It wasn’t always easy growing up as a rabid second-generation Beatles fan. Peers didn’t know or care who they were, live experiences were few and far between, and my social circle of like-minded friends was relegated to your parents and one or two others. But times have changed since I was a 10-year-old kid with a scrapbook, and now there are a million ways to connect with fellow fans.
Most of the ways we connect are online, and while they provide incredible opportunities for connection, there’s simply nothing like face-to-face community — still a tough thing to manage for younger classic rock fans. But The Fest for Beatles Fans is one of the places where we can. Like Comic Con for Beatlemaniacs, it’s an incredible three-day celebration featuring events, rare merchandise, and special guests. (If you haven’t been, don’t miss the Chicago Fest coming up this weekend.)
You’ll never see such a convergence of Beatle fans in a single place outside of Liverpool’s Beatles Week or a Paul McCartney concert, and it’s truly out of this world. The Fest gives fans of all ages the chance to connect over the music and share experiences in one of the most intense settings imaginable.
While the second- and third-generation fan experience is different from those who were there to begin with, technology and gatherings like the Fest help keep the community growing and changing. If you were born after the band broke up, however, it’s still a different beast. Here’s why:
1) We binged the Beatles
Being born after the breakup meant that once we discovered the Beatles, we had the entire catalog at our fingertips. So we binged (and binged and binged). Awesome, right? With a playlist ranging from “Love Me Do” to “Her Majesty,” we could listen to any song, at any time, and in any order.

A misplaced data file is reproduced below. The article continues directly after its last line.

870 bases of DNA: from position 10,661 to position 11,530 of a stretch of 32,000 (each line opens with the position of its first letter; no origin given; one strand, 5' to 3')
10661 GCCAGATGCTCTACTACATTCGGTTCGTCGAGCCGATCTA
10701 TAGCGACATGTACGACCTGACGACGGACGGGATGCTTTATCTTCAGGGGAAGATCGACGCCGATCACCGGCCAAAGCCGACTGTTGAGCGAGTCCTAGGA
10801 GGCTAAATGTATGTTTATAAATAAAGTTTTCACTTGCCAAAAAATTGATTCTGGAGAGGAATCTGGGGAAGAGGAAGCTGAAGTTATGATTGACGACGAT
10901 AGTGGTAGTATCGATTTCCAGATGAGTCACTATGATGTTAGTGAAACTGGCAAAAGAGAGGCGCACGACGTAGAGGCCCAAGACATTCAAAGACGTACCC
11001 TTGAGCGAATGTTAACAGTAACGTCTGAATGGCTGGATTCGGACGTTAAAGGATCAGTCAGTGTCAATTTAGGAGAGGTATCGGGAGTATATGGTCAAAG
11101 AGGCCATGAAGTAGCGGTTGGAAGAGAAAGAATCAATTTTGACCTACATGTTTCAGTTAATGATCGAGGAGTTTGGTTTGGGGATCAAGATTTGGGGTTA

But we missed that in-the-moment anticipation that came from waiting for a new album, from seeing how their sound and look progressed from year to year to the wonder — or, sometimes, confusion — that many first-gen fans experienced every time the band came out with a revolutionary new sound.
The ability to make mixtapes and, later, playlists, meant that many of us learned the Beatles out of order, so we don’t have the same association with their songs and a specific time and place. Sure, we got the freedom of organizing our music how we liked, but we no longer needed to experience the Beatles in the order they intended us to experience them — and we lost the communal feeling of sharing that experience together.
2) We’ll never know what it was really like
No matter how many times we watch A Hard Day’s Night, we’ll never have the visceral experience of seeing it live in the theater, not knowing if our first time will be the only time. And we’ll never be able to discuss the “Paul is Dead” hoax with friends and ask, “What if it’s true?” (Okay, some people may still believe it, but, come on…)
We’ll never know the frenzy of 1964, the feeling of awakening during the Summer of Love, and the heartbreak of the final years. So we research Beatles history and watch endless videos — resources unavailable to first-gen fans in real time — to get a better sense of what it was really like. (Mark Lewisohn is my personal hero.) But as close as we try to get, there’s no substitute for having been there.
3) We have special affinity for the solo years
I have a love for the Paul McCartney’s 1989 Flowers in the Dirt that I know is not equal to the quality of the album. Why? Because that’s where my Beatlemania converged with a real-time event. In 1989, I was 12 and Paul released this album in conjunction with launching a massive world tour — the first tour since I had become a fan.